On the Shelf – Sixpoint Brewery Righteous Ale

By The Gentleman


It has been a rather long engagement but my first experience of Sixpoint Brewery is at an end. The last beer is the Righteous Ale, an unusual brew using rye malt, which Sixpoint says will “provide a signature and distinct earthy character”. I say it is unusual because I can’t quite remember having another beer made specifically with rye malt so as far I know this is a first for me, which I am definitely okay with. The Righteous Ale is another of Sixpoint’s core beers and is available all year-round for your drinking pleasure.

Righteous Ale

By now you know all about my love of Sixpoint Brewery’s design aesthetic for their impressive beer cans. I’m not going to repeat myself too much because that would just be boring and dull. What I will say is I really appreciate the way the colouring on the Righteous Ale can subtly reflects the colour of the beer in the glass. When you pour out the Righteous Ale it has quite a dark brown colour but when the light hits it the beer has this deep red tinge to it which is very similar to the deep red of the can. Little touches like that just make me all giddy inside. I do have to say I like the way the design emphasises the word Righteous. All Sixpoint’s core beers, bar The Crisp, are ales so it really isn’t necessary to emphasise that it is an ale in the name. Instead Righteous really stands out, even more so with Ale in smaller font next to it. The beer features another of Sixpoint’s logos, this time it is  a strong fist. It definitely fits with the Righteous label, helping to invoke a sense of righteous fury, which I’m not quite sure that’s what they were going for with their talk of monks but that’s all I can think of when I look at it. I still think the Bengali Tiger has the best logo, but the Righteous Ale is probably my second favourite.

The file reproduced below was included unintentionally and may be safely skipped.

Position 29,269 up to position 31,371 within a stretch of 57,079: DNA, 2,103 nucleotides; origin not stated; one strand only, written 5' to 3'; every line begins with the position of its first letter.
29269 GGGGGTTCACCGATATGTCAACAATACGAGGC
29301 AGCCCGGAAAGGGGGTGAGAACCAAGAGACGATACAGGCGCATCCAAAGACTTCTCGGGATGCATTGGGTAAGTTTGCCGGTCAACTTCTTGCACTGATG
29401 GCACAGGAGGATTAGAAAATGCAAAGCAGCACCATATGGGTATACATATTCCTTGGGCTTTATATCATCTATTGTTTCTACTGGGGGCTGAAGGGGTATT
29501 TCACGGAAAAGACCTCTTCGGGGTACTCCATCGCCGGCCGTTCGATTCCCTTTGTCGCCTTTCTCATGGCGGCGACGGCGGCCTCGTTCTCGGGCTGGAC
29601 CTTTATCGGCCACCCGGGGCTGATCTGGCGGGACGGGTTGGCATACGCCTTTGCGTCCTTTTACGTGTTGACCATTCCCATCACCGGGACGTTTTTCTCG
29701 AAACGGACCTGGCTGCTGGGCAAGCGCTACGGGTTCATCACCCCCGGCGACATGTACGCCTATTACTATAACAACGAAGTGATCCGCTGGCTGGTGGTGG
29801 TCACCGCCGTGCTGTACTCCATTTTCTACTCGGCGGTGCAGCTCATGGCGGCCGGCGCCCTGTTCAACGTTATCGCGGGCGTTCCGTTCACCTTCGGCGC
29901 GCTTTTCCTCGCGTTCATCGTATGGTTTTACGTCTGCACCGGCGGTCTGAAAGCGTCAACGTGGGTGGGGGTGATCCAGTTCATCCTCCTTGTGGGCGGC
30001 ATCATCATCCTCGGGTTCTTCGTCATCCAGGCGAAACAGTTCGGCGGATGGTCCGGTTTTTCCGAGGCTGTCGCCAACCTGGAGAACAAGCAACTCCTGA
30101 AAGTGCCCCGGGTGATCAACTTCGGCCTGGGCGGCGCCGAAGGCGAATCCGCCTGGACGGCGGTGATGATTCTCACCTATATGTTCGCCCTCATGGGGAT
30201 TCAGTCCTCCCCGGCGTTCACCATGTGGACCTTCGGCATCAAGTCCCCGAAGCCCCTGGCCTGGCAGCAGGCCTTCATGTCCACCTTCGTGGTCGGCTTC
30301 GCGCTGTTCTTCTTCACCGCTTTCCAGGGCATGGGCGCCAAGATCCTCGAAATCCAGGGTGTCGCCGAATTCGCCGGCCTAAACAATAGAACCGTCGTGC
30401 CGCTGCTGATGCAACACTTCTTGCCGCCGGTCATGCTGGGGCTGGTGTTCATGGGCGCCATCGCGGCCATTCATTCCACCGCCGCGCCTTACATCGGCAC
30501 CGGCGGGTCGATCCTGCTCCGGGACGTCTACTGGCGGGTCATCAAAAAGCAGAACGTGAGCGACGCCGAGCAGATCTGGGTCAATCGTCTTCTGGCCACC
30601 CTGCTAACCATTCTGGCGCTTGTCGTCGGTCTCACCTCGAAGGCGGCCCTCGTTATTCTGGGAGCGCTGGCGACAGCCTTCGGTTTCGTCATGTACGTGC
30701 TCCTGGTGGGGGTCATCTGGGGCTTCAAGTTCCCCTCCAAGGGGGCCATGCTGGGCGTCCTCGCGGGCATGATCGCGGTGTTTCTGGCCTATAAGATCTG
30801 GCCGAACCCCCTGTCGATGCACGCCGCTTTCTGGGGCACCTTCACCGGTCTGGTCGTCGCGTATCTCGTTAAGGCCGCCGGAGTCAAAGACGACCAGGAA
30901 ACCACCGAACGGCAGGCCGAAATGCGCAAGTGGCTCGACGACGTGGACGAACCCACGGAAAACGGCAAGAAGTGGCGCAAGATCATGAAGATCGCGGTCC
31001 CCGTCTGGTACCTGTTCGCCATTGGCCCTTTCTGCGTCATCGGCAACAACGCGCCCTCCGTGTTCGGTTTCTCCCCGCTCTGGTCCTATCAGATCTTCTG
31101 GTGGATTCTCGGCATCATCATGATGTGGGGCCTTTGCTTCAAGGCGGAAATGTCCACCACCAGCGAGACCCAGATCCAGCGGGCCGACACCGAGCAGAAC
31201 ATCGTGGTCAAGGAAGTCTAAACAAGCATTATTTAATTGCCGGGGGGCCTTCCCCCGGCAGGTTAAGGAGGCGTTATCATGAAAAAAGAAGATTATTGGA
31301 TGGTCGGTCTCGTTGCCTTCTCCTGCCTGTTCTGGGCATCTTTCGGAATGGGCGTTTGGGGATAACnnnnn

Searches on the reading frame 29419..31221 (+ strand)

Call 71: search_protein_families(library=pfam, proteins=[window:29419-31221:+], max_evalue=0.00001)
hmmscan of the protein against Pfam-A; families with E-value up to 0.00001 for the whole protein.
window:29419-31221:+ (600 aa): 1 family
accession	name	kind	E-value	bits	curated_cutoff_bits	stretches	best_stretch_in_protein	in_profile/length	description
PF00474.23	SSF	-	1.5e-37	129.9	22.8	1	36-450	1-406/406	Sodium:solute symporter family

Righteous Ale

As I said earlier when you pour out the Righteous ale it has quite a prominent brown colour with a slight tinge of deep red when the light catches it. I didn’t get much head when I poured it, although that could be down to my pouring skills and lack of appropriate beer glasses (too little money, too many things to buy). The beer had quite a strong smell, I thought I got hints of dark chocolate  as well as the usual strong whiff of malt and hops. The Righteous Ale is another relatively strong beer with a 6.3% ABV  and the taste is quite bitter due to its 57 IBU but nowhere near as bitter as the Global Warmer. Now that was a bitter beer. The beer has a pleasant bitterness that isn’t too overpowering. For me the dominant flavour was a deep caramel and then a mix of citrus, I can’t quite put my finger on what, and some definite spiciness which I assume is coming from the rye. Drinking the beer you get a real strong mouth coating of bitter hops and you were left a definite bitter, but very pleasant aftertaste that stayed with you for sometime after you’d finished.

Righteous AleRighteous Ale